Thursday, June 12, 2014

Hooks and Rumors

I've been working on a few projects here and there, adventures that I hope to put up as a PDFs eventually. Some are nearly done, some long overdue, some new and barely outlines, but one of the things I have been focusing on is improving design and usability.  My past adventures, especially early ones like Obelisk of Forgotten Memories have a lot of content, but they are a bit of a mess.  I've been trying to improve the layout and utility of what I write and I think I have made some improvements. 

Rumors, always found in fantasy bars

The description box, encapsulating smell, lighting, treasure and perils in a given location is a good addition I think, as it provides at a glance what a GM needs to know to run the room, or better to job then a memory of the room description that the GM previously read might do alone.  With a personal solution to this basic location description in place I've been thinking more about the larger issue of scenario design, and the weaknesses I find when reading published adventures, specifically the B-series of modules, specifically the introductory hook and the rumor table.

Tuesday, June 10, 2014

An Abandoned Map

Here's a Map I won't be using for anything.  Have at it.

If it looks familiar perhaps it's because it's a version of the 'fill in' map by Matt Jackson (Lapis Calumni) for Tenkar's Tavern's OSR Superstar Contest.

Monday, June 9, 2014

B10 - Night's Dark Terror - Review

The Interior Art is Better
After the mess that is Castle Cadwell and Beyond it’s been hard to review another B-series module.  Luckily B10 “Night’s Dark Terror” is an excellent module, viewed by some as the best of TSR’s. Certainly it’s up there in any ranking of old or new adventure supplements, and it's very good.  Dark Terror is a directed sandbox module, meaning that it’s a sandbox of various placed encounters that starts with and contains several set pieces.  I think the difference between this and the much maligned railroad is that the events and encounters in Dark Terror don’t really depend on a specific set of player actions, they simply exist within the context of the region the module describes during the time the party is there.  B10 was written by a stellar set of British game designers, Graeme Morris (worked on the UK series of modules), Jim Bambra and Phil Gallagher (the writer for Death on a Reik and the other Warhammer Fantasy Enemy Within modules) in 1986, that is a couple of years after TSR has seriously latched on to the heroic epic railroad variety of module and was fully at the height of its popularity.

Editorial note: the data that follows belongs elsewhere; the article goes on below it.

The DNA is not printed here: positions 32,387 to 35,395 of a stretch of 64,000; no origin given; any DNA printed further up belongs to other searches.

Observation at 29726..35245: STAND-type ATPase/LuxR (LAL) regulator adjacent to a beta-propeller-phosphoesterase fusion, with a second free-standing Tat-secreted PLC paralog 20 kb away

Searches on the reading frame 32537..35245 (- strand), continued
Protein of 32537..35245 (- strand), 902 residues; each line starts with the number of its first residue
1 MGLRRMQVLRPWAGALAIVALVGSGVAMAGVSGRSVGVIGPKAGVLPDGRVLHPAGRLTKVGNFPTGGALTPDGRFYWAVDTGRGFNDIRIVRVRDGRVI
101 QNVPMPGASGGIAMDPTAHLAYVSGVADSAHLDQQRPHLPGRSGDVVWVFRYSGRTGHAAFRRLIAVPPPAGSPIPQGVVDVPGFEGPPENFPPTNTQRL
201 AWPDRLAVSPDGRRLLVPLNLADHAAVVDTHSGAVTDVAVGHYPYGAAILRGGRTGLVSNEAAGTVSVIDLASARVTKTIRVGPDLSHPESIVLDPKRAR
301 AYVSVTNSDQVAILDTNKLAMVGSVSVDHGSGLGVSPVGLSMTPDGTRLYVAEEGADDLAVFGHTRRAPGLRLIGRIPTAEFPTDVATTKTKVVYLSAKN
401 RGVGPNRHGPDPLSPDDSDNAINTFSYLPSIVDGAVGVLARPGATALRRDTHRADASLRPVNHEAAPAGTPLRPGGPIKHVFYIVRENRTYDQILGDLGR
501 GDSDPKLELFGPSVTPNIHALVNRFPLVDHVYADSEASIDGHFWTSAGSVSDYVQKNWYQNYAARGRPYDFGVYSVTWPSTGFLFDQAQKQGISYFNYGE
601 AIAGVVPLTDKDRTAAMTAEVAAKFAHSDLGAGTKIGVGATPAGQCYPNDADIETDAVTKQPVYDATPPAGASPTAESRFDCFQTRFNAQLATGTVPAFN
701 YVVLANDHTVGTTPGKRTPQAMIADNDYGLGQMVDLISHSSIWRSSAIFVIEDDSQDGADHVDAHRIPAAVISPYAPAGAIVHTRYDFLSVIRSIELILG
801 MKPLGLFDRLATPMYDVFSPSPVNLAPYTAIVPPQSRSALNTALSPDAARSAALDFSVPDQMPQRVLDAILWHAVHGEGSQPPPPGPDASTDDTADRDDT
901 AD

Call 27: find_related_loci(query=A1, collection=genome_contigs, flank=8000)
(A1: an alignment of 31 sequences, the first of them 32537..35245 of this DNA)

Yet, B10 is closer to Keep on the Borderlands then it is Horror on the Hill (two modules that are basically the same adventure done alternatively in Gygaxian naturalist and mid-TSR proto-railroad style).  In a sense, B10, by breaking from the dungeon crawl focus of early D&D while renouncing the railroad/story-line module of late D&D and is I think a very good model for the best of the ‘OSR’ products of today. The only major peculiarity of B10 as it relates to the rest of the B-Series is that it is for character levels 2-4. Rahasia also suggests a level 2 party, but seems less focused on this.  Dark Terror really does try to push the players and GM from the dungeon crawls of the Mentzer Basic set to the wilderness adventure of the Blue Box Mentzer Expert set.  B10 wants to ease the party into wilderness exploration and the idea of becoming regional power brokers.    Yet Dark Terror is its own thing, and really succeeds on almost every level, except when it strays too far into trying to make the players follow a certain path and neatly tie up loose ends from earlier sections of the adventure.  B10 has an evocative, but still rather vanilla D&D setting, a nice way of introducing/using wilderness rules and a real sense of exploration.